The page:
dollarize

(redirected from dollarise)

dol·lar·i·za·tion

 (dŏl′ər-ĭ-zā′shən)
n.
The replacement of a country's system of currency with US dollars.

dol′lar·ize (-ə-rīz′) v.

dollarize

(ˈdɒləraɪz) or

dollarise

vb (tr)
(Economics) economics to replace a country's currency with the US dollar
References in periodicals archive ?
With the rule of law (and the sucre) in shambles, President Jamil Mahuad announced on January 9, 2000 that Ecuador would abandon the sucre and officially dollarise the economy.
Some traders have shifted to US dollar as the preferred medium of exchange and better store of monetary value, first sign that our economy is about to dollarise.
It plans to dollarise an additional $1 billion during 2015/16 to save another Rs 360 crore.
The decision to officially dollarise (or euroise) an economy is of a level of importance not easily matched by other economic policy decisions.
Eichengreen, Barry (2000b), "When to dollarise," Journal of Money, Credit and Banking, forthcoming.
Commenting on this development, Mr Ashutosh Agarwala, CFO & Director (Finance), Essar Steel India, said, We are continuing with our strategy to dollarise our balance sheet, bring down interest cost and elongate maturity of our debt in line with our peers.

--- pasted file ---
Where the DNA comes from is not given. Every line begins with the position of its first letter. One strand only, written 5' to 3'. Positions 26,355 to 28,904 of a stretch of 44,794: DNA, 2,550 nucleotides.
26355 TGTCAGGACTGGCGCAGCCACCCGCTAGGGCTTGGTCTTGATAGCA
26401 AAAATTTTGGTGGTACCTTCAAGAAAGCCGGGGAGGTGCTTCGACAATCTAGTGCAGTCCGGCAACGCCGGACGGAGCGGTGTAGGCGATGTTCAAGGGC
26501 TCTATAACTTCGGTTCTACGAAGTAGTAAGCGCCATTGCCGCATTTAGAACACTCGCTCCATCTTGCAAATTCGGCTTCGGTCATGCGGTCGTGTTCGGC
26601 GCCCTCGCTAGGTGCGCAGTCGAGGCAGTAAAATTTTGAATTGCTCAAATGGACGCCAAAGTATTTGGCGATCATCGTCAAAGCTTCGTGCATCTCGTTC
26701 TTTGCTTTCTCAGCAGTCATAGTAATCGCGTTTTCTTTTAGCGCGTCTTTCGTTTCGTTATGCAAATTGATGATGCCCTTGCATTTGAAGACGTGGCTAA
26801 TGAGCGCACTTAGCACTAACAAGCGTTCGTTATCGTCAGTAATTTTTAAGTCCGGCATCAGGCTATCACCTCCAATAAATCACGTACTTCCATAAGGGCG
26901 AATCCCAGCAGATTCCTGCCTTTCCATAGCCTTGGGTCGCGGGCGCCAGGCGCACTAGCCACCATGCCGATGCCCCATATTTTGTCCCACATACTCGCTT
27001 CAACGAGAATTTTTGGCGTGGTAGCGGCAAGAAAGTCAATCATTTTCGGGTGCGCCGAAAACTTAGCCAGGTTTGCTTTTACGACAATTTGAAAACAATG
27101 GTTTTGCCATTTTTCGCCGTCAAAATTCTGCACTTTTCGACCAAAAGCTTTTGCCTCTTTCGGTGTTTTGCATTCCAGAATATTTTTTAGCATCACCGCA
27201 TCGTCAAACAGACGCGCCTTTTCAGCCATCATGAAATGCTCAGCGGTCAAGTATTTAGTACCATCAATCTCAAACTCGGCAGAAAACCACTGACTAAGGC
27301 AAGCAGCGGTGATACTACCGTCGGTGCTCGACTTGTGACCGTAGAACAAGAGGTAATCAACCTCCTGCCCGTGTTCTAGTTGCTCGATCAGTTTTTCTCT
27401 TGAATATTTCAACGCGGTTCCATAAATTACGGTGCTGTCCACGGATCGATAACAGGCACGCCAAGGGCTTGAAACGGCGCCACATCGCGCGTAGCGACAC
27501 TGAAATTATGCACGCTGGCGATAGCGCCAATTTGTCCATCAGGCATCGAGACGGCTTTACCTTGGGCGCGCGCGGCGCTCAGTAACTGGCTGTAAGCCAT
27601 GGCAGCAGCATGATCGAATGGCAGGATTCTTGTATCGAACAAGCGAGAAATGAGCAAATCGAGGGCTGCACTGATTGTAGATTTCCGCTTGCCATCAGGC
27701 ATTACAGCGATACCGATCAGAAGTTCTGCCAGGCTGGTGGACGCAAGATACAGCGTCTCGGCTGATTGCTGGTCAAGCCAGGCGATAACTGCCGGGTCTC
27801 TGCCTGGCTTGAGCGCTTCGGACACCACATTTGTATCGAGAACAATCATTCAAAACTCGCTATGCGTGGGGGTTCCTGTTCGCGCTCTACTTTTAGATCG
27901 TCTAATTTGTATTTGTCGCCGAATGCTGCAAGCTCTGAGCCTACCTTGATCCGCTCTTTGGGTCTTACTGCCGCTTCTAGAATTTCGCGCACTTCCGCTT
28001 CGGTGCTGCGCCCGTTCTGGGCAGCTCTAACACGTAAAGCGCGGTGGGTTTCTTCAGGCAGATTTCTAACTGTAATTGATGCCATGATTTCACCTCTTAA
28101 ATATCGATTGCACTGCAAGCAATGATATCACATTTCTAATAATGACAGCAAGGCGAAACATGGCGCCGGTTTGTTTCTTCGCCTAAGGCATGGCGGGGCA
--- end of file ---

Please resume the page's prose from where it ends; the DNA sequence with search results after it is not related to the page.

7) An immediate and apparently simple solution would be to get rid of the domestic currency and dollarise.
Eichengreen, Barry, (2000), "When to dollarise," Journal of Money Credit and Banking, forthcoming.
The one brief brush with full, official dollarisation occurred in 1983: a proposal by the then Finance Minister Yoram Aridor was immediately deemed completely unacceptable by popular acclaim and Aridor resigned the very same day that he made a formal proposal to dollarise.
We propose that while currency substitution and asset substitution are crucial alternative explanations for the motivation of agents to dollarise, they are not visible forms of the phenomenon.
When network externalities become sufficiently large, countries may decide to dollarise or euroise their economies, forgoing the seigniorage, and the flexibility of domestic monetary management in exchange for greater financial stability and an enhanced ability to attract foreign investment.
The discussions on possible options for monetary unification, however, have been revived by the decisions recently taken by El Salvador to officially dollarise its economy and by Guatemala to legalise the use of the dollar alongside the quetzal (see below).